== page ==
Communication is more than writing subject-verb-object, if-this-then-that sentences. For better or worse, the biggest value of PR professionals is that they know how to persuade their audience by getting in touch with their deepest emotions.
3. PR is already embracing automation
Repetitive tasks in PR are already heavily automated. If it’s a boring, unimaginative, and kind of a brain-dead task, there’s quite a chance a software/hardware can do it. In the past, those jobs were most often delegated to younger staff or interns. Entry-level positions included tasks like media list building, sending out press releases, checking with reporters if they got the release, as well as the tedious practice of manual media analysis. Today, these jobs can mostly be automated or at least semi-automated, making it possible for every team member to take on more challenging tasks.
Take Prowly for instance. Building relationships with journalists takes time, which we rarely have. The simplest way to do it is by sending personalized mail introductions to your contacts. Easy to do, but time-consuming if there’s more than one contact. And if you’re doing your job right, you should have more contacts. With Prowly, it becomes a matter of a click, regardless of the number of contacts and endearing intros you have prepared for them.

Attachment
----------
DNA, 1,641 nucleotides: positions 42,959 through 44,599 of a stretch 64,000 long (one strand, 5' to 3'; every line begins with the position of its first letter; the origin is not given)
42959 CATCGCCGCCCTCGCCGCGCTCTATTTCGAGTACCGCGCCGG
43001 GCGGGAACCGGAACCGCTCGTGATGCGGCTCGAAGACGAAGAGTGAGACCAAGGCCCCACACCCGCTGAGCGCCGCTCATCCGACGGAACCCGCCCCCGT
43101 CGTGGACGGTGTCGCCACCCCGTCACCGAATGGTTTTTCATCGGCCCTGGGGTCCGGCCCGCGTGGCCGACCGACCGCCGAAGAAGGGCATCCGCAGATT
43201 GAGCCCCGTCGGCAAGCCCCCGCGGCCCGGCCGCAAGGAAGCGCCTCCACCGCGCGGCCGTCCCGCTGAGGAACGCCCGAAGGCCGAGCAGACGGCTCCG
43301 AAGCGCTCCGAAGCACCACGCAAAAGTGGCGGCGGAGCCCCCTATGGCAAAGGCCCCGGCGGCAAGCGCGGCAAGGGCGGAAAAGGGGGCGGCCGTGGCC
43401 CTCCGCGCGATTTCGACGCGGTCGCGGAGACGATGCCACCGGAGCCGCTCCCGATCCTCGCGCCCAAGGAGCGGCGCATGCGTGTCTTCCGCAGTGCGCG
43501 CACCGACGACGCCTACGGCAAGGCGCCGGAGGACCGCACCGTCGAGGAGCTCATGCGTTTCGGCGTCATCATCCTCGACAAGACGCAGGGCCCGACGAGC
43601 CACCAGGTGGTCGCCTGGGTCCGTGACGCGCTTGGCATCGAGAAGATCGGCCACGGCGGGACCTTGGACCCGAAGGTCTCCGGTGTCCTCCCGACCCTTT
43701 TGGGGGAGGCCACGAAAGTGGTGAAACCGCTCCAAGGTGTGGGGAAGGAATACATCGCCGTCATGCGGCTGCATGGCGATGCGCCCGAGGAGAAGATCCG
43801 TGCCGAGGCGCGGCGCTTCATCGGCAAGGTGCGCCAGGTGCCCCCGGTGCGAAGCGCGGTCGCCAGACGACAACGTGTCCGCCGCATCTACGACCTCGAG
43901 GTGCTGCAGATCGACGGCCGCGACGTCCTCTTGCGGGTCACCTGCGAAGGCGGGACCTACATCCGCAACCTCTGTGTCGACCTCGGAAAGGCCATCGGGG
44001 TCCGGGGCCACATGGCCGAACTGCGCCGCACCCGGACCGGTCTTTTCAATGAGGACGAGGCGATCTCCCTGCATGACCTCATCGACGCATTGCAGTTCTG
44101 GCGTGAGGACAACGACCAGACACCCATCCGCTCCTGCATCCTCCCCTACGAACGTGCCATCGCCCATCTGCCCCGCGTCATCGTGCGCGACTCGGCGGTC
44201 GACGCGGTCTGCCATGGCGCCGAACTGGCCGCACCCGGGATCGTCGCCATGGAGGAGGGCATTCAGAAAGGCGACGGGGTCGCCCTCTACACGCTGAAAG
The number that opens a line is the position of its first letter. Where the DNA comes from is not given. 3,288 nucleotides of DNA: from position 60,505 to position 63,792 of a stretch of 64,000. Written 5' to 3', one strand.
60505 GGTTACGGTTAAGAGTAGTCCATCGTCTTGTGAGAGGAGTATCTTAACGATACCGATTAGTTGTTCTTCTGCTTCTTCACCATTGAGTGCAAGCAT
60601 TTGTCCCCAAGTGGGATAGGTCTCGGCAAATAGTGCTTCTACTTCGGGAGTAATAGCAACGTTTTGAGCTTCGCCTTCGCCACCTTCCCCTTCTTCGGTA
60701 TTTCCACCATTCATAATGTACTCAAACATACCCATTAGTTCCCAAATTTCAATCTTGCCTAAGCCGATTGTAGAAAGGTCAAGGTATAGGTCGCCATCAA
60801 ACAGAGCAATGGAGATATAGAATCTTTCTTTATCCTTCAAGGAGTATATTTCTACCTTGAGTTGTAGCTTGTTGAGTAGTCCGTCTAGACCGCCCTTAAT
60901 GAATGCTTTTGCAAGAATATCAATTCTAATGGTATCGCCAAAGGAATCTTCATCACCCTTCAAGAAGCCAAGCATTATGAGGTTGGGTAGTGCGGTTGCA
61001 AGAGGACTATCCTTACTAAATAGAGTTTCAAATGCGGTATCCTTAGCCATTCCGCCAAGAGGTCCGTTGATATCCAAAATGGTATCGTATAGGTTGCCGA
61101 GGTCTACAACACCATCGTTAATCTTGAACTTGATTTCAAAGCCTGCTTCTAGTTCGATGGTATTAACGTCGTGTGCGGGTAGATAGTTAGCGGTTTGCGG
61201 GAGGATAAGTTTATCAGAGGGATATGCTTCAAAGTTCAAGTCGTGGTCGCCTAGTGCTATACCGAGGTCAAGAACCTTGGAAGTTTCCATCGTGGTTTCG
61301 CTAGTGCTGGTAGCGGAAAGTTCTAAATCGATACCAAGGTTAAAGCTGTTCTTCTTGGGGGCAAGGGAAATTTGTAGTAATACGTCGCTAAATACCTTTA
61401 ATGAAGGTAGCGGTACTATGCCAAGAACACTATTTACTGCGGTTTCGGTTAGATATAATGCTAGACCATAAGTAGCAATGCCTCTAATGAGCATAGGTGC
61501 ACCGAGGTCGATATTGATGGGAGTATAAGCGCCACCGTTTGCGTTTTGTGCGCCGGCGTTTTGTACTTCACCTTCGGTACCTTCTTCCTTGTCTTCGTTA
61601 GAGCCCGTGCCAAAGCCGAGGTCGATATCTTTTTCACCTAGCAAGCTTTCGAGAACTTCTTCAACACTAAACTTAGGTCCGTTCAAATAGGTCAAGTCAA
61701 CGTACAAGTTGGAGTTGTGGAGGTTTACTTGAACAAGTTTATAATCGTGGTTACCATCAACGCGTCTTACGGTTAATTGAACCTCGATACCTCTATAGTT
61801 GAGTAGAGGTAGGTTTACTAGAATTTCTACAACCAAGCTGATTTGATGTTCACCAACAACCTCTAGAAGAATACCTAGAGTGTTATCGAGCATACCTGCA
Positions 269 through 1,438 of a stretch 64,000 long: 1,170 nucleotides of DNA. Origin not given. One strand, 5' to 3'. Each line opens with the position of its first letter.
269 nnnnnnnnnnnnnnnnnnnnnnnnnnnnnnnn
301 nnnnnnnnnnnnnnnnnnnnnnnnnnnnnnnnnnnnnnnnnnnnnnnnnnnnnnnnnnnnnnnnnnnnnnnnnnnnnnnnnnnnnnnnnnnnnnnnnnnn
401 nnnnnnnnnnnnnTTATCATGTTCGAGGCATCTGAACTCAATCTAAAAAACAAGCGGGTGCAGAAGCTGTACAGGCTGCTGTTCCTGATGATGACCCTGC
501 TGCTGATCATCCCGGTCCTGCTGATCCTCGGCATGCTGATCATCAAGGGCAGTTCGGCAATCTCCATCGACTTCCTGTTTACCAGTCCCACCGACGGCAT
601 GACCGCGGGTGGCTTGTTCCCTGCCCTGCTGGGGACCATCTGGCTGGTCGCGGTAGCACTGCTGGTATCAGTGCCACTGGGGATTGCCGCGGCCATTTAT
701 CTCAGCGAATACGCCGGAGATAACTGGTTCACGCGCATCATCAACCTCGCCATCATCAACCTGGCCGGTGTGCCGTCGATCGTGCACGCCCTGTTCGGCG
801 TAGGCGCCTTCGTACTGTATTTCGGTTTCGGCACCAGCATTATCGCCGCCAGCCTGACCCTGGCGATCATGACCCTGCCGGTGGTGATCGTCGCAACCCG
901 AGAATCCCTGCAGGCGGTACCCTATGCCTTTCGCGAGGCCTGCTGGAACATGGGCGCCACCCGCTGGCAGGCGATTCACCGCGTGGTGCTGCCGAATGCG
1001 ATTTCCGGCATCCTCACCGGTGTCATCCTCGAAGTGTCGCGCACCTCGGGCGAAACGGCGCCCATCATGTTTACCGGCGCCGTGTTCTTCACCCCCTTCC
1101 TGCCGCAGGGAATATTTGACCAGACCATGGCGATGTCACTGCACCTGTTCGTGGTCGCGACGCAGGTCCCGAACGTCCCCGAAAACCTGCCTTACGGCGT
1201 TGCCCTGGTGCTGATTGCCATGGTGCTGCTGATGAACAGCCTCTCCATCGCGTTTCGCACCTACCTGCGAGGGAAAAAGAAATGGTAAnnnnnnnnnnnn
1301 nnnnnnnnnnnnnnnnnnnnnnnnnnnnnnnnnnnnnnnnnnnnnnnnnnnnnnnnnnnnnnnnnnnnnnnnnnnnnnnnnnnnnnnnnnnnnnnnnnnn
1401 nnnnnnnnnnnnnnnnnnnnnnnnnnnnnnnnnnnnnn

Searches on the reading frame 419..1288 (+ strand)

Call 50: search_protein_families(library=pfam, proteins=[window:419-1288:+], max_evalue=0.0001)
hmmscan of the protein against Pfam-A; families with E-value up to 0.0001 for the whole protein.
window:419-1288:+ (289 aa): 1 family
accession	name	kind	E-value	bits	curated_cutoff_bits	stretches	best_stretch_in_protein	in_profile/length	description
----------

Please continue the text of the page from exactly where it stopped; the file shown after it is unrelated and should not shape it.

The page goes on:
Writing a report on mentions in the media? Mediatoolkit replaces hours, if not days of analyzing, with three simple clicks. And even with more data than anyone could manually collect. Take sentiment analysis as an example. It takes two clicks to get all the data that is usually analyzed for hours at a time. Plus, it’s all user experience-oriented, making it possible to get reports whenever you want, before your morning coffee, or after.
There are also tools like Databox that provide a visual dashboard of multiple reports in one place. For example, you can integrate Salesforce, Mediatoolkit, and Google Analytics and see whether your marketing and PR efforts had any real-time impact on your sales.
The boring parts of PR will become automated, as they should. But this is not the core of PR. PR is strategy, creativity, communication, and thinking on your feet.
And if one day robots do replace PR experts, we will probably be living in a world where this will be the least shocking thing to happen.